Richard III 1986

Richard III PosterBy William Shakespeare

Directed by: Douglas Abel

Performances: March 12-15, 18, &   20-22, 1986

Venue: Theatre of the Arts, Modern Languages

Richard III, has been England's "black legend" for almost four hundred years, and William Shakespeare's dramatic treatment of his life and death has done more than any other work to make Richard both black and legendary. It is doubly ironic, then, that Shakespeare's portrait of the "bunch-backed toad" king may be almost completely false. Shakespeare drew his "facts" from accepted histories of England (Hall, Holinshed, Grafton, Vergil) and the history of Richard's life upon which these chronicle histories were based was written by Sir Thomas More, the saintly martyr to truth and honesty; More provided the undeviating perspective from which Richard was viewed by those who followed him. More, however, probably received his information from John Morton, Bishop of Ely, one of Richard's fiercest enemies, and one of Henry VII's most loyal servants. There is really no evidence from Richard's own time that he was evil and cruel, that he had his brother, Clarence, and the young Princes murdered, that he was a bad king, or even that he was physically deformed in any way. All these 'facts' appeared during the reign of Richard's successor and usurper, Henry VII, who had as much reason to dispose of the Princes as Richard himself had little. Ultimately, Shakespeare's Richard III may represent the most blatant and the most successful case of rewriting history and political propaganda on record.

Shakespeare's character, therefore, may have to be regarded as myth rather than fact. But the portrait of evil he presents remains one of the most vivid and fascinating in the theatre. Richard repels and attracts at the same time. His cruelty, lack of conscience and deformity -both physical and mental- are counterbalanced by his wit, his courage, his enormous intellect and his boundless energy. We may feel that Shakespeare's mythical Richard deserves to die, but we do not rejoice in his death. The theatrical Richard is 

        a portrait which almost mind triumph over moral even in the

        estimation of the spectator who, called upon by every human

        sympathy to abominate, is almost involuntarily disposed to

        admire. The voice of execration is lost in the awe and wonder

        with which we follow the crookback in his march...we admire 

        him in spite of ourselves. 

        (F.W. Hawkins, The Life of Edmund Keep)

Scene: England 1483-1485


Richard - Maarten van Dijk

Clarence - Richard Walsh

Brakenbury, Richmond - Mark Dobbelsteyn

Hastings - Lea Carroll

Henry VI, Archbishop of York, Norfolk - Paul Strangways

Lady Anne Neville - Beth Jost

Tressel, Ratcliffe - Anthony Verbruggen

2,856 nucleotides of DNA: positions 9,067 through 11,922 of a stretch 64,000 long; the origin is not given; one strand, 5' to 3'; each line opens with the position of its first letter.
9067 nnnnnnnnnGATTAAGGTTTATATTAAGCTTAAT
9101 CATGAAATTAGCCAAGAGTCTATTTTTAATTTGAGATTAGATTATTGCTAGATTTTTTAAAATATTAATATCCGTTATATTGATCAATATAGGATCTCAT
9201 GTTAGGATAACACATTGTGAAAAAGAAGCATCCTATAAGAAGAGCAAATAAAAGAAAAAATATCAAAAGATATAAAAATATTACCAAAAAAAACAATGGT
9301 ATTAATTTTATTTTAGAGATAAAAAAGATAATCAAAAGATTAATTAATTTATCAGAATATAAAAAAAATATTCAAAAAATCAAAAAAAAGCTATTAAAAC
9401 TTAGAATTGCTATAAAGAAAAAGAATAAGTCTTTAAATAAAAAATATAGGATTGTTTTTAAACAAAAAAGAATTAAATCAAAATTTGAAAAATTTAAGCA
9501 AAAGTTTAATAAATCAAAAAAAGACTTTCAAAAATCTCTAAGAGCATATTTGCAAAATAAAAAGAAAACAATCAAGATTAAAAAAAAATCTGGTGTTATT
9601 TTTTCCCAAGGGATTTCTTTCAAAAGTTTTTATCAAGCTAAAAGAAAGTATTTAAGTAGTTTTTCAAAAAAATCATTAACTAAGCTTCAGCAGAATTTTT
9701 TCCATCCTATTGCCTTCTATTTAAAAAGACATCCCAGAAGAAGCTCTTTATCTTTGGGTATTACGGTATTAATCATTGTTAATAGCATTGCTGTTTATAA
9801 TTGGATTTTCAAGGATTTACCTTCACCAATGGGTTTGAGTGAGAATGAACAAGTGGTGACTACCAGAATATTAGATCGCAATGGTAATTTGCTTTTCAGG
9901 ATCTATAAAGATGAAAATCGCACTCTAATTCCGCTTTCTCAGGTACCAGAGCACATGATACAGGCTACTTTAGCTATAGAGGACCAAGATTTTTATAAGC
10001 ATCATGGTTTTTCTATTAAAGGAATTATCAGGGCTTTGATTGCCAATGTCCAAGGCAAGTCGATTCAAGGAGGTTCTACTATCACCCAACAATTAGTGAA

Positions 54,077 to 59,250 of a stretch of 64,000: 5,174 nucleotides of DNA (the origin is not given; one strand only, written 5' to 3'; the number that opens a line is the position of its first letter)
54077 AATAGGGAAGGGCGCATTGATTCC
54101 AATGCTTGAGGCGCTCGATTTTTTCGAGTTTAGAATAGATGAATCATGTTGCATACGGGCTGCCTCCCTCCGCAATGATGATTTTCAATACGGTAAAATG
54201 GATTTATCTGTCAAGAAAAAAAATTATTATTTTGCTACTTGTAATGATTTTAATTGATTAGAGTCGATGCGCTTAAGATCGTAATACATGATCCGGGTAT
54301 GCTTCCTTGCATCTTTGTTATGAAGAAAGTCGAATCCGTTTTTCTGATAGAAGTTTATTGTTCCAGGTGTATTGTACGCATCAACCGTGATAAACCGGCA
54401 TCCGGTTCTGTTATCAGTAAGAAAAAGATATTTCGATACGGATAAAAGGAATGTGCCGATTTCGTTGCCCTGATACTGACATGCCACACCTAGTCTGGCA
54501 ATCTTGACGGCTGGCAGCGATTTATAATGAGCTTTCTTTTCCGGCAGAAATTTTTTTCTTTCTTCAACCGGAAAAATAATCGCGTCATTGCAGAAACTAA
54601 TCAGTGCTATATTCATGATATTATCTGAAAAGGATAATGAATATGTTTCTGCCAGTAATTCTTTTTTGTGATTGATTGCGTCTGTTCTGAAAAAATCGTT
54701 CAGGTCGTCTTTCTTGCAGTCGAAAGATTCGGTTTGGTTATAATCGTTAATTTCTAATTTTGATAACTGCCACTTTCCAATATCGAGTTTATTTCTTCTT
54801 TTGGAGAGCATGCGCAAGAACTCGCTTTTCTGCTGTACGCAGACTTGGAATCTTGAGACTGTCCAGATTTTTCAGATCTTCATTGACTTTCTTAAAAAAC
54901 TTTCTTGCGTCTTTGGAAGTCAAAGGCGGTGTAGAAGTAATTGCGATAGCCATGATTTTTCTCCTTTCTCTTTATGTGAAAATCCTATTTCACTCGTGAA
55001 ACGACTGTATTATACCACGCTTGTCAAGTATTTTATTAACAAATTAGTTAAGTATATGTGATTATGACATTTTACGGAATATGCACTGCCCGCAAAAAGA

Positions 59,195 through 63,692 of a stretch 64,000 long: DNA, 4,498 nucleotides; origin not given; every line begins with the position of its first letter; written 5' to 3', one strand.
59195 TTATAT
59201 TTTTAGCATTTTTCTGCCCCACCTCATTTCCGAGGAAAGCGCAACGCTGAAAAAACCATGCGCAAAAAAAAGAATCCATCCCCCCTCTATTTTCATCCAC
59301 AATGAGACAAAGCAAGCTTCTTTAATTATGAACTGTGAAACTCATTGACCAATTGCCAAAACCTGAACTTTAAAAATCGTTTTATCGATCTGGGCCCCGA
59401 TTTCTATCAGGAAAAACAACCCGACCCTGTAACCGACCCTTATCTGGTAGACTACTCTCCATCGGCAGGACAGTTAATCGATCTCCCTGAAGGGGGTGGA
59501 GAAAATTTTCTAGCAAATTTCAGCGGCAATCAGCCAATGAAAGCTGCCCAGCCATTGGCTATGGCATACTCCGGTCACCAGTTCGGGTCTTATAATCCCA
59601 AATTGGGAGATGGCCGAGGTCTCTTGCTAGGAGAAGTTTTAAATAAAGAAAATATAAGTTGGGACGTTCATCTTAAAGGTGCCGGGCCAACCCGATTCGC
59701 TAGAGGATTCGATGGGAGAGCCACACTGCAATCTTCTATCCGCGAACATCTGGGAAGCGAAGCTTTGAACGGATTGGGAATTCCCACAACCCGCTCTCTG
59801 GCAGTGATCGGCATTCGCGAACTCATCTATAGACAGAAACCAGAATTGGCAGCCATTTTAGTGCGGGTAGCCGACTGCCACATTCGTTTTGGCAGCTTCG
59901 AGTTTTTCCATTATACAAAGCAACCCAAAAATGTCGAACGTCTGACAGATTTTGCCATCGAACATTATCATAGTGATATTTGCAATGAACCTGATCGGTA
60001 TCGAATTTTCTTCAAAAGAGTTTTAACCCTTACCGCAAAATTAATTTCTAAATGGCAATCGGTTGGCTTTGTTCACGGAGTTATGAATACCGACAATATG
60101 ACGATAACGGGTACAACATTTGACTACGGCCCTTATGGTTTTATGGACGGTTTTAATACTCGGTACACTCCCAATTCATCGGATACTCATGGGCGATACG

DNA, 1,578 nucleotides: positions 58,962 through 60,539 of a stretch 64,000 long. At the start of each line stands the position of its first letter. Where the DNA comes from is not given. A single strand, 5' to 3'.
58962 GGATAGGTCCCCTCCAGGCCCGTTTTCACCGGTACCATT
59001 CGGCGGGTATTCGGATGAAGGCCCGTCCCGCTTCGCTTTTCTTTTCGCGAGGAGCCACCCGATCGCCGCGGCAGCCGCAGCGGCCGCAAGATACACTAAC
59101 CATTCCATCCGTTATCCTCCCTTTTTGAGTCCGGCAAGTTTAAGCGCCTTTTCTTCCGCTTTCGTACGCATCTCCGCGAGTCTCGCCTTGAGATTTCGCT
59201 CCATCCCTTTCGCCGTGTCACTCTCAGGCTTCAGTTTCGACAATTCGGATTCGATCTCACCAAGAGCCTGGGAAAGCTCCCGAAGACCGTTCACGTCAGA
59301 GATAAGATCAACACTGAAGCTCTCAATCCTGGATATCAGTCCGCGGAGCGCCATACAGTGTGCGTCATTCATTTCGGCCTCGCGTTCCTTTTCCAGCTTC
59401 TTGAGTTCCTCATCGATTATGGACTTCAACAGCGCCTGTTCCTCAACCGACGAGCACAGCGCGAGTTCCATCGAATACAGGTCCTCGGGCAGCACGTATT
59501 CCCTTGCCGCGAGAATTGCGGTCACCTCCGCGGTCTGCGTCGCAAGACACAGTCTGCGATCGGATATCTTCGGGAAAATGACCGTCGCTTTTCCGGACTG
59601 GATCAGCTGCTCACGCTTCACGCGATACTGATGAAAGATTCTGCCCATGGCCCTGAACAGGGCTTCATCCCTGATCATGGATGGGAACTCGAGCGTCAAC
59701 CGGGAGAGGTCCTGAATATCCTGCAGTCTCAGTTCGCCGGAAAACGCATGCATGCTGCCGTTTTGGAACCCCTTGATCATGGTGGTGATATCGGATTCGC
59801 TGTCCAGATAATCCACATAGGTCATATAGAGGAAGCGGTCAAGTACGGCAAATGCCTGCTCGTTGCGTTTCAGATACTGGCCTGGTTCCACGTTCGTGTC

Berkeley, Catesby - Sean Saunders

Queen Elizabeth - Laura Astwood

Rivers, Tyrrel - Jeffrey Dineen

Dorset - Andy Watt

Gray, Surrey - Gordon Douglas

Buckingham - Iain Wright

Stanley - Duffy Knox

Queen Margaret - Sandra Kasturi

Murderer 1, Priest - Stewart Easun 

Murderer 2, Lovel - John Sellens

King Edward IV - Paul Bosch

Duchess of York - Susan J. Schmidt

Duke of York - Jennifer Abel

Messenger, Citizen, Soldier - Paul Reichert

Cardinal Bouchier, Herbert - Neil Wiffen

Edward, Prince of Wales - Cathi Rainville

Lord Mayor, Vaughan, Oxford - David Horton

Messenger, Citizen, Soldier - Chuck Peeren

Jane Shore - Lisa Swarbrick

Bishop of Ely, Blunt - Jeff Tiffin

Scrivener, Brandon  - Roman Neubacher

Page - Robert Abel

Everyone - Guards, Soldiers, Alderman, Citizens, Messengers


Director - C. Douglas Abel

Set and Light Design - Al Anderson

Costume Design - Cathi Rainville

                        - Susan J. Schmidt

Original Music - Geoffrey H. Bennett

Production Manager - JAmes Milburn

Stage Manager - Elizabeth Shannon

Assistant Director - Lisa Swarbrick

Assistant Stage Managers - Susan Burke, Mary Rossley

Master Carpenter - James Milburn

Master Electrician - John McGuire

Property Master - Angus Rogerson

Property Assistant - Andrea Ottley

Scenic Artist - John Smith

Armoury Specialist - QUIV

Costume Mistress - Barb Gosling-Gray

Wardrobe Assistant - Rose Alekio

                              Carla Bernachi

                              Carissa Cameron

                              Andrea Gabe

                              Christopher Gray

                              Dianne Ingram

                              Cathi Rainville

                              Susan J. Schmidt

Sound Technician - Stephen Gabe

Stage Crew - Carla Bernachi

                    Stephen Gabe

                    Martin Harris

                    Alwyn Huigens

                    Doug Hohener

                    Dave Horton

                    Drew Richmond

                    Andy Watt

Marketing Crew - Nancy Carrick

                          Tim Darling

                          Brian Dilks

                          Jennifer Gamble

                          Susan Hadfield

                          Kim Sprenger

Photographer - Drew Richmond

Graphic Design - Karen Fletcher

Special Thanks

Heritage Bridal House, Waterloo

Stratford Festival Theatre

Shaw Festival

Wilfred Laurier University

Collins House of Formals